Paid search ads can be a lot like most video games: simple to learn yet difficult to master. Here’s what you need to know in order to “win the click” in your own PPC ad campaign.
Back in the 1970s, When Atari founder Nolan Bushnell coined the phrase, easy to learn, hard to master to describe his video games, he wasn’t envisioning the concept being applied to internet marketing.
Yet that’s exactly how most business owners would describe their experience with pay-per-click advertising. There seem to be just a few simple concepts to learn (find keywords, create ad around them, set your budget and go!), yet they’re still not seeing the results they’d hoped for.
Here’s What the ‘Experts’ Will Tell You…
Since PPC advertising can be so effective, there’s no shortage of tips and advice on how to start an ad campaign and how to run one efficiently over time. Scan the Internet and you’ll find common verbiage like:
- Determine your goals, then set a budget.
- Research your keywords very thoroughly and use the right ones.
- Figure out when your target audience is online and run your ads during that time.
- Learn how to write effective Ads and Ad Groups
- Launch, measure, and tweak… constantly!
Don’t let those seemingly simple directives fool you, though: the successful PPC advertising campaign is famously elusive for all but the most experienced of ad managers. And for the uninitiated, it can be downright depressing to watch your money spiral away after you’ve spent hours trying to learn how to run your ads.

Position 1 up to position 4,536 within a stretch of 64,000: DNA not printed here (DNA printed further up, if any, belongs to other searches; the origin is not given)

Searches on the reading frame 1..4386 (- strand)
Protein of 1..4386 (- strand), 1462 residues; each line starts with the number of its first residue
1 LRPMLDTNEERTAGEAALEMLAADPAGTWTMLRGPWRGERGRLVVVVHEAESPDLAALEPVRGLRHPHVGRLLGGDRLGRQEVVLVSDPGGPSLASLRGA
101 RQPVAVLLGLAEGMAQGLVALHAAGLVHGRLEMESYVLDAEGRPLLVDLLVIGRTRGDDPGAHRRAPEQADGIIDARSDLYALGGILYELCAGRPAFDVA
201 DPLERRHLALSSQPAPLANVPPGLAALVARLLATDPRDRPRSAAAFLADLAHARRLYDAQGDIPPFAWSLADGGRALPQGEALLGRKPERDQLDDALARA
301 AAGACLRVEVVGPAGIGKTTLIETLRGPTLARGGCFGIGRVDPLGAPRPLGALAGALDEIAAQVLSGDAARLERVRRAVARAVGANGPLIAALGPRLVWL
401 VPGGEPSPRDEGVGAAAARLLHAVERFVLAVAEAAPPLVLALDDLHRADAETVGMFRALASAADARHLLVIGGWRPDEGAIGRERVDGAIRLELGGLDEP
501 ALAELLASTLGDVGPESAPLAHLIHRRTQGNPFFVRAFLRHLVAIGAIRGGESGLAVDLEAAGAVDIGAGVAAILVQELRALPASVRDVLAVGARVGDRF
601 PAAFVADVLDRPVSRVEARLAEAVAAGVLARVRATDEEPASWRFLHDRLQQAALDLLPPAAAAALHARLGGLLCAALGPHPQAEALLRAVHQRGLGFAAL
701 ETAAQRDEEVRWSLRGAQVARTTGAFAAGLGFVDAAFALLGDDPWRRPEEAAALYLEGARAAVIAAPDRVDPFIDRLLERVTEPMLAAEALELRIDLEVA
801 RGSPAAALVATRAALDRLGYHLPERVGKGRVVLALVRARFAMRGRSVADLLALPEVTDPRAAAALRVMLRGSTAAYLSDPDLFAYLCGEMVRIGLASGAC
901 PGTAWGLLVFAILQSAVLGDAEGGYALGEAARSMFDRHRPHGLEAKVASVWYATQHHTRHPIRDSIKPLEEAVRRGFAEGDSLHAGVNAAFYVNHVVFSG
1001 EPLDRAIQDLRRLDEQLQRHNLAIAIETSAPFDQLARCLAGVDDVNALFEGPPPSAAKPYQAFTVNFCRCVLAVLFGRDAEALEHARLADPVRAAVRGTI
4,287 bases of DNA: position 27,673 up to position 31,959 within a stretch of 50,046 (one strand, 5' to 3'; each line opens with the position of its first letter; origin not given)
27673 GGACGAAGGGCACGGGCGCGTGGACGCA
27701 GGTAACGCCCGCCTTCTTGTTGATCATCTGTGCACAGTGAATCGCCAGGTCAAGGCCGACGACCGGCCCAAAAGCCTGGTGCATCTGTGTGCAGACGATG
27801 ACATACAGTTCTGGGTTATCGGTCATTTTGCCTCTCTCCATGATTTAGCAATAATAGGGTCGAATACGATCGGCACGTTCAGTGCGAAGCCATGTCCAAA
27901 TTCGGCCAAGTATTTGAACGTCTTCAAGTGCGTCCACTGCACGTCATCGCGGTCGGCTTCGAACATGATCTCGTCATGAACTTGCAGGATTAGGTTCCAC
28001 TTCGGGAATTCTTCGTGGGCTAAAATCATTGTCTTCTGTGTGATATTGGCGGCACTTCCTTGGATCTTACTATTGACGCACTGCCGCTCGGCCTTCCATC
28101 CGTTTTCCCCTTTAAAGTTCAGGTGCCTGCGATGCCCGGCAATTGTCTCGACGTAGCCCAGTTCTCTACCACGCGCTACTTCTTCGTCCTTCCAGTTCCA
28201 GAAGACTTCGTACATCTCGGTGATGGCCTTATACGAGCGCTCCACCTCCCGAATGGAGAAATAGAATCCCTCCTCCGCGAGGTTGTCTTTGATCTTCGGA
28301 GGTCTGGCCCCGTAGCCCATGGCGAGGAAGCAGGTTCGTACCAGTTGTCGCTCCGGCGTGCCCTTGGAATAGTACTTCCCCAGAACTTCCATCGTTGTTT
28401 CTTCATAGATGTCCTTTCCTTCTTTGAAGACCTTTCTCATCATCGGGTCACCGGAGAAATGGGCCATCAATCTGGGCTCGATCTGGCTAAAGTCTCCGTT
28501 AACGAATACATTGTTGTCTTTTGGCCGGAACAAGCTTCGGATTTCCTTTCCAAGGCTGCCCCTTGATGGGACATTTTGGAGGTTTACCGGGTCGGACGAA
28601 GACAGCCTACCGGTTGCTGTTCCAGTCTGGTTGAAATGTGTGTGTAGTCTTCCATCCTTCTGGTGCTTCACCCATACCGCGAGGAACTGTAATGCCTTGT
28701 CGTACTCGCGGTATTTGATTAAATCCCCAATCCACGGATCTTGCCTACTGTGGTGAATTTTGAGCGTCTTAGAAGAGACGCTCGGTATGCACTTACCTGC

Tips are Fine, But How do You Break Through All the Competition and ‘Win the Click’?
Let’s say you have actually managed to master PPC and you’re doing everything right. You still might not be seeing the ROI you’d expected, and here’s why.
Earning that click is only partly determined by your PPC campaign. What makes the difference between your well-run campaign and your competitor’s is what’s occurred before consumers ever see your ads.
That is: the company who does the best job at establishing a relationship with the buyer before that buyer is in the market to buy, will see more clicks on their ad campaigns than the company who only runs the campaign and does nothing else.
So That’s Why You See All Those TV Ads in the Age of Digital!
Here we are in the age of digital advertising, yet some of the biggest brands are still investing heavily in TV advertising. Monster.com is among them, as is eBay. And the car industry has long been right up there with one of the largest ad spend budgets for TV.
Why all that investment in TV ads, when we have the Internet, with its laser-precise targeting and lower overall cost? Simple: consumers need to know who you are and what you represent before they’ll consider clicking on an ad that’s been served up cold. It’s really all about branding and relationship-building.
Customer Relationships are Everything for a Business
More so than many business owners realize, the key to winning over customers in the face of stiff competition is often not the product you’re offering but the way in which you offer it.